Fifth Third Bank and Water Utilities
Dear Mr. Berko: Last year, I bought 2,000 shares of Fifth Third Bank at $18. My stockbroker believed that it would be “an excellent long-term investment for growth and income,” but I’m having doubts. I’m socially friendly with some of the executives from the company’s headquarters, and I’m unimpressed. What would be your recommendation for a conservative, quality long-term investment? — PR, Cincinnati
Dear PR: You picked the wrong industry. There are more banks in this country than gas stations, pawnshops, tattoo parlors and bars. And you should be unimpressed with Fifth Third Bank (FITB-$18), because there’s not much to be impressed about.
FITB has 18,500 employees and about 1,300 branches, mostly in the Midwest. If the folks in Midwestern branches are as pleasant as the folks in the Florida branches, then FITB has a darn good ground crew. However, Abbott and Costello could do a better job of running FITB than the motley management crew occupying the plush offices on the top floor of Fifth Third Center, which overlooks their Cincinnati home.
Return on assets and return on shareholder equity will be down significantly this year. Interest income is expected to increase by about 2 percent, while non-interest income may fall by 19 percent this year. Also, non-interest expenses may rise by about $125 million while return on equity plummets from 10.8 percent to 8 percent this year. And fanning the flame of failure, FITB’s return on assets may implode from 1.21 percent to 0.91 percent, a huge drop of 24 percent. As a result, Wall Street expects 2016 earnings to come in at $1.55 a share, down enormously from 2015’s share earnings of $2.01. It’s no wonder that Goldman Sachs, Robert W. Baird, Credit Suisse, Sandler O’Neill and others recently downgraded the stock. Those guys certainly have a better handle on the abilities of FITB’s management team and the fawning toadies at headquarters. They downgraded FITB because they believe that it will take management longer than normal to tame the bank’s growing expenses and boost revenue growth. Management’s plans to expand its insurance business and generate better results from merger advisory activities have produced disappointing results. And management’s futile attempts to integrate wealth management with commercial banking have failed ignominiously.
FITB is a middling bank, with middling management and middling potential. The middling board recently promoted a middling Greg Carmichael (been with FITB for a dozen years) from CIO to CEO, hoping new blood will fuel better results. But Carmichael isn’t new blood; rather, he’s old blood in a new office — like bad wine from the same barrel poured in a new bottle. Sell your 2,000 shares of this dorky bank. There are much better fish in the sea.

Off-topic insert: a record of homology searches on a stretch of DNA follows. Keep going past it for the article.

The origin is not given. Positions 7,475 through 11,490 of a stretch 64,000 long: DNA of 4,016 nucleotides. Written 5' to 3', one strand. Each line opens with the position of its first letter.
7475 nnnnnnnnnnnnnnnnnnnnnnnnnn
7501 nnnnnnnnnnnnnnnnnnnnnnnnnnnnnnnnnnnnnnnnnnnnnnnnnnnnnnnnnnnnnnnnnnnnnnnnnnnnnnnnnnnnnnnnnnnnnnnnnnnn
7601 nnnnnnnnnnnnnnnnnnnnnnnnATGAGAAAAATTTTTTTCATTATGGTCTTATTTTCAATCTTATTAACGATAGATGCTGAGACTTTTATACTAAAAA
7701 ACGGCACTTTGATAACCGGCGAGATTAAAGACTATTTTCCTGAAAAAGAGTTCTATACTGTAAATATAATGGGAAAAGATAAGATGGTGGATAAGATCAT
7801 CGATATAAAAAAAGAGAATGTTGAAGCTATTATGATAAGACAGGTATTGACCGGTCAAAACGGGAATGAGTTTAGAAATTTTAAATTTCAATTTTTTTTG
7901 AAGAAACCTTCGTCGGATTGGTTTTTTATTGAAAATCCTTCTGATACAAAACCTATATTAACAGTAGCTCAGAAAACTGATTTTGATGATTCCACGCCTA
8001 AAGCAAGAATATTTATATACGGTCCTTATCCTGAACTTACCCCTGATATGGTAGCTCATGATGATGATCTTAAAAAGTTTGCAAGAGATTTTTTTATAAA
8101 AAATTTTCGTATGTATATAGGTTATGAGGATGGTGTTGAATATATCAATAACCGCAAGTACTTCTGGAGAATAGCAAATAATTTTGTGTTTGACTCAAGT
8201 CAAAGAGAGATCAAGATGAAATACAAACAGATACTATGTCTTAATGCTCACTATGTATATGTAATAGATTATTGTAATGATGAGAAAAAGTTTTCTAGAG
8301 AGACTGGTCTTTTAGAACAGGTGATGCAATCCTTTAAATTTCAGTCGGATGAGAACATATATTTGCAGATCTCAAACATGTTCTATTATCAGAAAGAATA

Water, water everywhere, but there’s not a lot to drink. It’s difficult to find an industry whose product is more important to the political, social and economic welfare of humanity than a water utility. Flint, Michigan, is a stark reminder. I also like the water utility industry as a long-term (10- to 20-year) investment because it’s very nearly immune to recession, inflation and the economic cycle. I’d guess that about 92 percent of the water districts in the U.S. are run by small municipal water authorities with broken bank accounts and collapsing infrastructures. Most are having difficulty satisfying Environmental Protection Agency mandates and finding the money and science to provide safe drinking water to their communities. Resultantly, over the past dozen years, hundreds of municipalities have been selling their water systems to better-capitalized and more professional investor-owned water utilities, such as Aqua America (WTR-$32), Connecticut Water Service (CTWS-$45), Middlesex Water (MSEX-$33) and California Water Service Group (CWT-$27). These companies, yielding about 2.5 percent, have increased their revenues, earnings and dividends by between 60 percent and 150 percent in the past decade. As more municipalities heed the need to sell, the pace will quicken in the next 10 years — and more so in the following 10 years.
I wouldn’t hesitate a Montana minute to sell FITB. Then invest those proceeds evenly among the four water utilities I mentioned, and reinvest the dividends. In less than a score of years, you should have handsome gains.
Please address your financial questions to Malcolm Berko, P.O. Box 8303, Largo, FL 33775, or email him at firstname.lastname@example.org. To find out more about Malcolm Berko and read features by other Creators Syndicate writers and cartoonists, visit the Creators Syndicate website at www.creators.com.
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